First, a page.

While in Cairo, make sure to check out the Khan-el-Khalili, it’s a place to go shop, but be about your wits, negotiate, and have a great time.

Cairo and Egypt have a lot to offer, make sure to plan accordingly so you are able to immerse yourself in all that it has to give you.

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Packing and Route Tips for Climbing Kilimanjaro



East Africa is renowned for boasting many breath-taking attractions, from the beauty of the Serengeti to stunning Tanzania beaches like Kendwa and Nungwi. However, there’s one thing that undoubtedly attracts adventure lovers more than most, Mount Kilimanjaro.

Mounting climbing can be a daunting experience, especially when you’re stood at the foot of Africa’s highest peak. However, there are a series of routes available to anyone who takes on the challenge of climbing Kilimanjaro.

Naturally, some routes are more treacherous than others, and are approached from different points, so this article offer some insight what you can expect from each one and what you’ll need to take with you.

The Marangu Route

Departing from the Moshi Hotel and into the Kilimanjaro National Park via the Marangu Gate, this stunning route allows you to experience The Saddle – a high altitude desert which can be found part way up the mountain.

This route is said to be the most straightforward in terms of its physical demands, however it has a notoriously steep incline which climbers must overcome in order to reach the summit.

The Machame Route

This route also passes through the Marangu Gate, and leads through picturesque ice fields as you reach the Shira Plateau.

This route takes a day longer than the Marangu Route to complete, although this can be advantageous to climbers as it allows for better acclimatisation.

The Rongai Route

This route enters the national park via the northern entrance of Rongai Gate, and is considered to be the second easiest route to the summit of Kilimanjaro.

The route begins at a fairly high altitude and involves a relatively gradual incline to the summit.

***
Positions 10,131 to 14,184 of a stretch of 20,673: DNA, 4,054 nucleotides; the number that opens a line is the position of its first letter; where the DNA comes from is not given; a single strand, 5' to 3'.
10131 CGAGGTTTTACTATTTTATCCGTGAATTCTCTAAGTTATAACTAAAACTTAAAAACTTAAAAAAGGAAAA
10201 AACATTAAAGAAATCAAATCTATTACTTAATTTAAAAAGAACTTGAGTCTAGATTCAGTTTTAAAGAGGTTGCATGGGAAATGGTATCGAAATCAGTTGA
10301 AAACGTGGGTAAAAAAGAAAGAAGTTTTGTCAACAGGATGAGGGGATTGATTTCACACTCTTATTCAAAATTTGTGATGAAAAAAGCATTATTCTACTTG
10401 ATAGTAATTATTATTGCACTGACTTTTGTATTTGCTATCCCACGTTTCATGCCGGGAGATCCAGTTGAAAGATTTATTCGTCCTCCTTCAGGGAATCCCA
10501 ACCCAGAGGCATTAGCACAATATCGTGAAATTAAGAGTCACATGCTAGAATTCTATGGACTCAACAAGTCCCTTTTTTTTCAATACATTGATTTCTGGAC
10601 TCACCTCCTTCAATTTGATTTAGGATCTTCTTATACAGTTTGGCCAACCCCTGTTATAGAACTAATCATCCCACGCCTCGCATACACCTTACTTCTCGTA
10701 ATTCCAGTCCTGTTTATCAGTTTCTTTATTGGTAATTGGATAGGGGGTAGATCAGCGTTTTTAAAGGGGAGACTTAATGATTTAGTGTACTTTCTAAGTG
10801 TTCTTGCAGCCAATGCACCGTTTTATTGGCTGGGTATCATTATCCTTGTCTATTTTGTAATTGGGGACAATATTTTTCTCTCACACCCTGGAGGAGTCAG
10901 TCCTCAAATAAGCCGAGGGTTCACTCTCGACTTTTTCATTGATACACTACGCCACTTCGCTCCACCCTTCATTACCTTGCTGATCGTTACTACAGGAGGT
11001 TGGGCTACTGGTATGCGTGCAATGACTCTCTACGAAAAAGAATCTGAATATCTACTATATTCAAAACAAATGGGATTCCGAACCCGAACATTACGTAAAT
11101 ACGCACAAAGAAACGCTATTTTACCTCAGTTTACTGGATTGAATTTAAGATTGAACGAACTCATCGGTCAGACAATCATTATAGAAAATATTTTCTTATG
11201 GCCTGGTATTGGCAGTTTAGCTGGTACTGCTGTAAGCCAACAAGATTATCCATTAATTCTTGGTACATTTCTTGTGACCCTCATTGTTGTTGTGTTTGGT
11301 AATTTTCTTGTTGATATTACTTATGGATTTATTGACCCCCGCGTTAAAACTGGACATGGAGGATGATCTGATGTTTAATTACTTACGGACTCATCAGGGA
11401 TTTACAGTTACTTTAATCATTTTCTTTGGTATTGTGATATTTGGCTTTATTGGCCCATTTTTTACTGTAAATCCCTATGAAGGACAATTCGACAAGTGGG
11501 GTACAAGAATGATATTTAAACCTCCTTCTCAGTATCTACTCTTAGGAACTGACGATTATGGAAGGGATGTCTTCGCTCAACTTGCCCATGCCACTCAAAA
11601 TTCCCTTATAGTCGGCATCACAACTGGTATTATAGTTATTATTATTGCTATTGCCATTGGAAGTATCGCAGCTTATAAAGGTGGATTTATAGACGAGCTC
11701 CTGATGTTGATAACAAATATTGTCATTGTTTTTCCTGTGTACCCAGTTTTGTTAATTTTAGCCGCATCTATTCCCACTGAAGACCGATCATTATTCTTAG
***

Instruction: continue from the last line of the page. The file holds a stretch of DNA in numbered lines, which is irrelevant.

The Lemosha Route

Entering via the Londorossi Park Gate, the Lemosha Route is the toughest and most remote route to the summit of Kilimanjaro, and crosses the Shira Plateau where its paths meet the Machame Route.

Despite its challenges, the route has a high success rate, and involves spending a couple of nights at various altitudes.

What to pack?

Packing for a mountain climb in Africa can often be a difficult thing to get right. Pack too lightly and you run the risk of running out of essentials – but pack too much and you’ll end up wasting your energy lugging around stuff you don’t need.

Your clothing should include the following items for travel:

  • Sunglasses (polarized)
  • Gloves (thick waterproof for trekking + thick pair for evenings)
  • Balaclava
  • Shorts
  • Pants (for hiking and relaxing in the evenings)
  • Short-sleeved and long-sleeved shirts or t-shirts (for hiking and relaxing in evenings)
  • Underwear (sports bras for ladies)
  • Thermal underwear
  • Fleece jacket
  • Down jacket or ski parka (for temperatures below freezing plus wind-chill)
  • Rain jacket + pants (for the humid rainforest and cold snow)
  • Travel towel
  • Swimwear (for first and last day swimming – can be left at your hotel during your trek)
  • Ski or trekking poles
  • Headlamp or flashlight
  • Hiking boots
  • Gaiters
  • Socks – hiking socks + wool socks

Other essential kit includes:

  • Water bottles and Camelback (2-3)
  • Sleeping bag (rated -25 degrees)
  • Get 3 litres of bottled water before the trip (available at your Moshi Hotel)
  • Camera + tripod
  • Video camera + tapes
  • Batteries
  • Notebook + pencil / pen
  • Pocket knife
  • Energy bars
  • Alarm clock
  • Sewing kit

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Meet Cole and Adela

Cole and AdelaWe have been wearing out our jandals (Kiwi for flip-flops) on our travel adventures around the world since 2009. We think our blog is thought provoking and a little witty. But we have been proven wrong before. Find out more about us here...